What is your favorite part of your job? Doing something I love every day of my life, and getting paid for it!
Erin Dunsmore is a Senior Archaeological Specialist with the Tennessee Valley Authority.
What made you want to be an archaeologist? I loved the idea of learning about how people lived a long time ago. I’ve always loved puzzles and being an archaeologist is like working a puzzle. You put the different pieces together (artifacts, their surrounding contexts, historic records, talking to descendent communities) to solve the puzzle of how things were in the past.
What is the coolest thing you have ever found? My favorite archaeological dig was a Neanderthal cave site in France. Being able to find stone tools that were last used over 30,000 years ago was a highlight of my career!
What is your favorite part of your job? Being able to protect sites from grave robbers!
Dr. Jan F. Simek is President Emeritus and Distinguished Professor of Science with the Department of Anthropology at the University of Tennessee.
What made you want to be an archaeologist? I always wanted to be an archaeologist. When I was very young (3-4 years old) I used to love to look at books about ancient Egypt. I ended up working in Europe and in Tennessee, but archaeology and understanding ancient people was always what I wanted to do.
What is the coolest thing you have ever found? The coolest thing I ever found was some of the earliest evidence for human fireplaces found anywhere in the world. The fireplaces were in a cave in France, and they date to more that 65,000 years old. They were made by Neanderthals.
What is your favorite part of your job? Working in caves, and exploring the dark underground, is one of may favorite parts of what I do. I also enjoy working with my research teams in France and Tennessee.
JP Dessel is an Associate Professor in the Department of History at the University of Tennessee, Knoxville.
What made you want to be an archaeologist? I love history and I love working outside – archaeology combines both!
What is the coolest thing you have ever found? A completely intact olive press room from the 8th century BCE (almost 3,000 years ago). Excavating that room was an amazing experience – we found over 200 complete pots, olive pressing vats and weights, Egyptian jewelry and figurines, and even the charred beams of the olive press.
What is your favorite part of your job? Watching the sun rise on site and excavating…
Dr. Kandi Hollenbach in the Curator for Paleoethnobotany at the McClung Museum. She is also an Assistant Professor with the Department of Anthropology at the University of Tennessee.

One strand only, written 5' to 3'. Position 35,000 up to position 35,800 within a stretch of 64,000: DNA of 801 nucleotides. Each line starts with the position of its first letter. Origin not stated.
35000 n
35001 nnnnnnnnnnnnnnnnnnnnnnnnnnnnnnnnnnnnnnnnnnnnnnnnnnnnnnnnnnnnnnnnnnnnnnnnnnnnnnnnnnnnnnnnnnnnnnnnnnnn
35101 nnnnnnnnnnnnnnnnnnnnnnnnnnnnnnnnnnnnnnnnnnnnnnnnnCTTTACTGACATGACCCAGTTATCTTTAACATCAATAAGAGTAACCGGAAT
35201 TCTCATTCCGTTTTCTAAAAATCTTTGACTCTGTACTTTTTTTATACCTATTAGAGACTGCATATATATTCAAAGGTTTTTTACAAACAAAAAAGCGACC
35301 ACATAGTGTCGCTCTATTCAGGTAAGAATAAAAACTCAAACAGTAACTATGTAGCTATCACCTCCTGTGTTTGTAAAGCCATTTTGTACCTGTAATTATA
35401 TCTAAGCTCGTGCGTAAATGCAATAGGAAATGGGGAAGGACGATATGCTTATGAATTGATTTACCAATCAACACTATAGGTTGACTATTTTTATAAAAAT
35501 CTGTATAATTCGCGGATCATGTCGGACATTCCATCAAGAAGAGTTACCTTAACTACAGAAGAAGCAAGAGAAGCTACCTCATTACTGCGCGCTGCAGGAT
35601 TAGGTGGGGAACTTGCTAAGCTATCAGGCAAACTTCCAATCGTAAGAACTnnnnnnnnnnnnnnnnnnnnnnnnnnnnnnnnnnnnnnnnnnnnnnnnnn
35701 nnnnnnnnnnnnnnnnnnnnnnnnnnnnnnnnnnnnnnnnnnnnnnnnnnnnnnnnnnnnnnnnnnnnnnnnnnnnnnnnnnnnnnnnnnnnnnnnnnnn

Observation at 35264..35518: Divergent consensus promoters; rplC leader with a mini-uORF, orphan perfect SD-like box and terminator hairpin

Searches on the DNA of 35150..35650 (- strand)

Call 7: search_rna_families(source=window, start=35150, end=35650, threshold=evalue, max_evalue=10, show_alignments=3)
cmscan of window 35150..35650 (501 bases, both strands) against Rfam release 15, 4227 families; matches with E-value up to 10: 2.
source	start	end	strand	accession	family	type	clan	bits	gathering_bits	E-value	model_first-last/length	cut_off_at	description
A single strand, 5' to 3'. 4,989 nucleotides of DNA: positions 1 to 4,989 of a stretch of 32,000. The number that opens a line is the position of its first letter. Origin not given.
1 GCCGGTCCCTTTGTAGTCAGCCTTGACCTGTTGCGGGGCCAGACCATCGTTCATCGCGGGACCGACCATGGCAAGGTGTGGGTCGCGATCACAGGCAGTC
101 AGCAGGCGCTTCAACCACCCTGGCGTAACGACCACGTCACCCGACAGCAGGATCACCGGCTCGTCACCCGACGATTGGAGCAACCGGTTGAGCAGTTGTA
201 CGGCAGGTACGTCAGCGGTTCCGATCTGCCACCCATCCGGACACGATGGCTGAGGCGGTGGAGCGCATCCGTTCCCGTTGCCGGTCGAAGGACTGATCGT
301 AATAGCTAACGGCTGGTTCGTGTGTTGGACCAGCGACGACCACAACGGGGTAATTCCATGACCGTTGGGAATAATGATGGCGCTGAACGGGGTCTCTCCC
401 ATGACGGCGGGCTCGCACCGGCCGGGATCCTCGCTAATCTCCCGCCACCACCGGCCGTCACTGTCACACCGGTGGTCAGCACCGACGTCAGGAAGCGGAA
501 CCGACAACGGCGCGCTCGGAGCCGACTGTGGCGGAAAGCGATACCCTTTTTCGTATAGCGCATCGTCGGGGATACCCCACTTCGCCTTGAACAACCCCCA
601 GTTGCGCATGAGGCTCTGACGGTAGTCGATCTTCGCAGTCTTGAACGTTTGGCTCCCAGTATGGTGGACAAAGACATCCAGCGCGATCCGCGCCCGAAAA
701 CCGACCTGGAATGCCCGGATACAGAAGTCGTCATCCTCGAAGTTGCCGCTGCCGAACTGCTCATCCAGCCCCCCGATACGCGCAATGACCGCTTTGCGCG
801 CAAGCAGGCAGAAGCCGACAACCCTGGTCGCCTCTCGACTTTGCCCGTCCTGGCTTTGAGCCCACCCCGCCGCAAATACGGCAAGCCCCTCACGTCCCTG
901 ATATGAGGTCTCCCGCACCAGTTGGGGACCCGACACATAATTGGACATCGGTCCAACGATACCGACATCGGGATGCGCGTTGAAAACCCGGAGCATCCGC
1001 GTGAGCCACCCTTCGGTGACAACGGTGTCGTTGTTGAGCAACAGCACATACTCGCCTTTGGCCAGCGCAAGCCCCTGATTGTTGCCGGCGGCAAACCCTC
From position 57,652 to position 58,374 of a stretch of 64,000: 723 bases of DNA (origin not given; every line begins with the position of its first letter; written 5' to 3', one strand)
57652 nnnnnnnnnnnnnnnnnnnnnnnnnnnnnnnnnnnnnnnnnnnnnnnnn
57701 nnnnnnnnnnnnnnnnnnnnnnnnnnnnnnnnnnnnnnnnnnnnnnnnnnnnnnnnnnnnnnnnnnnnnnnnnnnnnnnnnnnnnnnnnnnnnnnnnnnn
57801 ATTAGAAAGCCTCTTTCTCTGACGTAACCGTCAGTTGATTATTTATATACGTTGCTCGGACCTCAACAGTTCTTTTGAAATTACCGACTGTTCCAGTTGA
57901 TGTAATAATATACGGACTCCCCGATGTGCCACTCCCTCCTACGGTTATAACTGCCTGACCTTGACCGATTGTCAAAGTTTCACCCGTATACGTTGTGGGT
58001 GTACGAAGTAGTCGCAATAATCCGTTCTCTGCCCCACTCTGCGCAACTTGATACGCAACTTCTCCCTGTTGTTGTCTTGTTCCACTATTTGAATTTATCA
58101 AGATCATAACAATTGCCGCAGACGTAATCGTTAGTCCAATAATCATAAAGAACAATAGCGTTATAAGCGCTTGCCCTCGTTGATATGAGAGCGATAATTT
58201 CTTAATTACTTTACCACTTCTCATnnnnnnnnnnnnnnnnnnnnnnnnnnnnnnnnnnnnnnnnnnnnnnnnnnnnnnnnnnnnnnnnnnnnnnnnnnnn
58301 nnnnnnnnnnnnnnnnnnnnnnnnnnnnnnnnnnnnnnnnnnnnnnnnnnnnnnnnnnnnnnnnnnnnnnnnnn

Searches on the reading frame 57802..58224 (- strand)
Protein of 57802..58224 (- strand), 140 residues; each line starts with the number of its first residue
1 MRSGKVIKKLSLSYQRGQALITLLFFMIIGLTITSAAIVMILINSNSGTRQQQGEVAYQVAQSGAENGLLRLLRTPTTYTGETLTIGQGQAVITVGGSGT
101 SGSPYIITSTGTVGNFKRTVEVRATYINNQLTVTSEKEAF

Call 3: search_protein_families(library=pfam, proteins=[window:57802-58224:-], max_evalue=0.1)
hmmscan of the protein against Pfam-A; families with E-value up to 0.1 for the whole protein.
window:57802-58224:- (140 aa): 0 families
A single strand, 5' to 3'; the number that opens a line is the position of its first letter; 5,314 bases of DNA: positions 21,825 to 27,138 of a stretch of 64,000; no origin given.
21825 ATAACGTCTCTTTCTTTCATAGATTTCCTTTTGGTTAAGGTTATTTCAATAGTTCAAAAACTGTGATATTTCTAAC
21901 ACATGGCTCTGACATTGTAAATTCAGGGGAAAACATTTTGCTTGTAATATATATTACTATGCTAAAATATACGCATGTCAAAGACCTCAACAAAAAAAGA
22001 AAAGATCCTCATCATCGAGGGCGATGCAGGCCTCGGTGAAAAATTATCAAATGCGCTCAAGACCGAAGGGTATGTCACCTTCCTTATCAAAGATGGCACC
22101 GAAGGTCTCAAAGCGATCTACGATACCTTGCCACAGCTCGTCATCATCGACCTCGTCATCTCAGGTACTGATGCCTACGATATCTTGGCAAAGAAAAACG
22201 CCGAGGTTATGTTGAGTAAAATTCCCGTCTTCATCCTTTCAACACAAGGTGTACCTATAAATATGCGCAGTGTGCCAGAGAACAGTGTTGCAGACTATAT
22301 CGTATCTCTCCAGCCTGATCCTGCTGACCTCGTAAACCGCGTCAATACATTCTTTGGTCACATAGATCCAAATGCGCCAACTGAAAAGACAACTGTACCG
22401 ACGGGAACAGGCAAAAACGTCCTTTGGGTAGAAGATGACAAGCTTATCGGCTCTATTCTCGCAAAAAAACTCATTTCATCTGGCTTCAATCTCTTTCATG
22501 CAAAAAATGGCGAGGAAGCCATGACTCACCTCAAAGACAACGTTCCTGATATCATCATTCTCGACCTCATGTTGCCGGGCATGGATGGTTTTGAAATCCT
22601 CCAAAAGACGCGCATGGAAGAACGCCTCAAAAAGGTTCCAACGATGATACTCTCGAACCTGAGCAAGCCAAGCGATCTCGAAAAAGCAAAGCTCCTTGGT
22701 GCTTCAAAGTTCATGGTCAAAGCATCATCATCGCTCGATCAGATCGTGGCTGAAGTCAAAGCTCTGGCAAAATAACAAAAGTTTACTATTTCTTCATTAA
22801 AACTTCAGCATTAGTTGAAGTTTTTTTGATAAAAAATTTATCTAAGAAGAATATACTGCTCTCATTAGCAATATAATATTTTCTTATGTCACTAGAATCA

What made you want to be an archaeologist? I was interested in a lot of subjects at school – especially history and science – and I saw archaeology as a neat way to be able to combine those interests. I was also very interested in Native Americans and learning more about the ways they lived.
What is the coolest thing you have ever found? A bone needle that’s about 10,000 years old – it was so well preserved that you could easily thread it, even so many years later!
What is your favorite part of your job? My favorite part is being able to tell people something about how intelligent and resourceful people in the past were. We tend to think that we are smarter because we have so much technology, but we forget that it took a lot of earlier inventions to get to where we are. People in the past were just as smart as we are, and they made decisions and discoveries just like we do today!
Paige Silcox is a Site File Curator with the Tennessee Division of Archaeology. She specializes in Geographic Information Systems in archaeology.
What made you want to be an archaeologist? As a kid my favorite books were about people who lived a long time ago. I loved reading about their day-to-day lives like what they ate, what kind of houses they lived in, or even how they went to the bathroom. When I got to college I took a Prehistoric Archaeology class just because it sounded interesting and I realized that learning about the day to day lives of people in the past was something I could do for a living!
What is the coolest thing you have ever found? That’s a tough question to answer! Sometimes it’s not so much the finds themselves that are cool, but what they say about the people who made them. A cane torch mark on the ceiling of a cave, even though it just looks like a black smudge on a rock, can tell an amazing story about an adventurous person investigating in the darkness thousands of years ago. To me, that find is just as cool as the stash of large stone axes in a field or the tiny blue glass bead in a pre-Revolutionary War era cellar.
What is your favorite part of your job? You can probably guess from my other answers that I love telling the stories. I really enjoy organizing information and sorting and analyzing it in different ways to see what story the data is telling us. And I love sharing those stories with other people and getting them interested in the people and places we can learn about through archaeology.
Dr. Sarah Sherwood is an Associate Professor and University Archaeologist at The University of the South – Sewanee. Her specialty is geoarchaeology.
What made you want to be an archaeologist? My father was a geologist (he studied rocks and why landscapes are different) and he loved history. As a family we spent a lot of time wandering through the forests and old abandoned house sites, learning and wondering how people in the past lived, what they ate, what they might have talked about when they sat around the fire at night. I was able to volunteer on an archaeological dig near my home town when I was 12 years old. I loved every minute of it. At that point I was hooked.
What is the coolest thing you have ever found? My focus in archaeology is called “geoarchaeology”, using geology and soils to help answer questions about people in the past. We spend a lot of time paying attention to the layers in an archaeological site to figure out how they came to be there and what they tell us about the artifacts they contain. Archaeologists like to say “its not what you find, but what you find out“. So for me one of the most interesting things I found out was when I was working with the National Park Service to excavate a big mound that was falling apart due to the nearby river moving closer. These mounds, about 1000 year old, were built by ancestors of the American Indians as special places where they built their chief’s houses or special community or meeting places. It was built just like our engineers today would build it to make it stable, able to support buildings and last a very long time. We also learned that these mounds were often made with bright colors of soil (dirt) and that these colors may have meant certain things. To me it was exciting to learn about these people in the past just using the dirt.